Single component herbal teas

Single-component herbal teas are in fact herbs most frequently combined in mixtures or used alone. This group of teas is divided into several subgroups, depending on which part, i.e. organ of the plant it is prepared: flowers (flores); leaves (folia); above-ground parts, herbs (herbae); fruits and seeds (fructus et semina); crust (cortices); stems, rhizomes (radices, rhizomata) and other (diversa).

Medicinal substances found in herbs are extracted in a particular way of treating, brewing or steeping. Hard and rough parts of plants, such as: stem, crust, fruit or seed containing thermostable active substances, are prepared by brewing in certain amount of water (decocting). Duration of brewing varies for each herb and depends on active components of the plant. One spoonful of the plant with 250 ml of water is the most frequent dosage. After brewing the tea is filtered.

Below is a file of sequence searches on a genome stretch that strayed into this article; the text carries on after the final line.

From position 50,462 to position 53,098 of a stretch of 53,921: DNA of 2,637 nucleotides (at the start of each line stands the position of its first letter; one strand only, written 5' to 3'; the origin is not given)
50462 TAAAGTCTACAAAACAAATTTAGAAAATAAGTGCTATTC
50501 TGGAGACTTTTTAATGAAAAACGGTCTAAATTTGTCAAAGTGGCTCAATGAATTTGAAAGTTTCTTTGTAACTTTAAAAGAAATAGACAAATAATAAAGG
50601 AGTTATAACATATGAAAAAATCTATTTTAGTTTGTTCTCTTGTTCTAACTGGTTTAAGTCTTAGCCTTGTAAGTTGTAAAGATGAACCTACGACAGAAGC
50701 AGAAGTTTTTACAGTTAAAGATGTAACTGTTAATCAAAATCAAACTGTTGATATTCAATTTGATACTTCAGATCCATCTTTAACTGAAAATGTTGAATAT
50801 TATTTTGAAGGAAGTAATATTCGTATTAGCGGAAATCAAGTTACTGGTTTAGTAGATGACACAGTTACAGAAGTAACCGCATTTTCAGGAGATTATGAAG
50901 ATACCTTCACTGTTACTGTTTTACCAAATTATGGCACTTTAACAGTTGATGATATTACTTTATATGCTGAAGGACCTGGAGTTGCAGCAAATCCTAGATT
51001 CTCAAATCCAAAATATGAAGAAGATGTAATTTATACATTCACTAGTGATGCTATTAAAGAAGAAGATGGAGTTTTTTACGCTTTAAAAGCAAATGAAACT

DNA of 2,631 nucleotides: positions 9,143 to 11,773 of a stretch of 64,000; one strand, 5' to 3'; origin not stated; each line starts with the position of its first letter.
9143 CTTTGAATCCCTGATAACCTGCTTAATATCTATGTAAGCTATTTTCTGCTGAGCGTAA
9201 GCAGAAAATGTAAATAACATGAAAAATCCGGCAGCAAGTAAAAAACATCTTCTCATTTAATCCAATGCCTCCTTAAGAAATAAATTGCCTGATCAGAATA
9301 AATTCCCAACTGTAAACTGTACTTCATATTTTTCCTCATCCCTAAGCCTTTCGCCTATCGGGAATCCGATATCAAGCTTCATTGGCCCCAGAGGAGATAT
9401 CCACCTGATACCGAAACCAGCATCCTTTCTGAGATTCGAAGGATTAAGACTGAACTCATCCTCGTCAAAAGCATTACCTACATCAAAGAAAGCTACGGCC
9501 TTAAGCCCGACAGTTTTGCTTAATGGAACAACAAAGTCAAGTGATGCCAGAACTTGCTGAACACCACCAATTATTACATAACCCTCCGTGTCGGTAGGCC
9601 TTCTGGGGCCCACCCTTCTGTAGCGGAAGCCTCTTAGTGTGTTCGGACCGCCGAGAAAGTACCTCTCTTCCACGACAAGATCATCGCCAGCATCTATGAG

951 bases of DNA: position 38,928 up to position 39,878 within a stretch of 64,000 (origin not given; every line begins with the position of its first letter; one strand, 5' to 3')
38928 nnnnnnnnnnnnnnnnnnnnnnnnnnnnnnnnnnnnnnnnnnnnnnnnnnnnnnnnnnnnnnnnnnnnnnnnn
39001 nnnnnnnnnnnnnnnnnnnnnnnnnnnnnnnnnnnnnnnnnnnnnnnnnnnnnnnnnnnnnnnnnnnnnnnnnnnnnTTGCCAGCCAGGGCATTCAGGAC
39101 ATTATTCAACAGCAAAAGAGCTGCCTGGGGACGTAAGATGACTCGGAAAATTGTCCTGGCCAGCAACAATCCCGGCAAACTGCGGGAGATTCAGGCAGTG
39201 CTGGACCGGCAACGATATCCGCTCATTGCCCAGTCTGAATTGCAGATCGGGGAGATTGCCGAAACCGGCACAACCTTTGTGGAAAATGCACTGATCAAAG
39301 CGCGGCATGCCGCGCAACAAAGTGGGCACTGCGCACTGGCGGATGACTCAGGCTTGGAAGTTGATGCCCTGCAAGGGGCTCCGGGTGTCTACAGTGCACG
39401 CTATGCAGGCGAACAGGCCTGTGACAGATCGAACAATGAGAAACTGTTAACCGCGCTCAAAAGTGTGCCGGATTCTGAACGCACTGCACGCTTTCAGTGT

Other parts of plants categorized as tender structure organs, containing essential oils or other thermolabile materials, are prepared by steeping in brewed water (infuse). They should steep for a while in covered dish and filtered afterwards. One spoonful for adults (one teaspoon for children) is steeped in 200-250 ml hot water. Certain herbs such as linseed are prepared by steeping into cold or lukewarm water. They steep for an hour, occasionally stirred. These herbs contain slimy substances that should not be exposed to heat as they take more time to be extracted from the plant.

Single-component teas available at the herbal pharmacy are most frequently sold “draff” in 50 or 100 gr. with plants being chopped to specific size.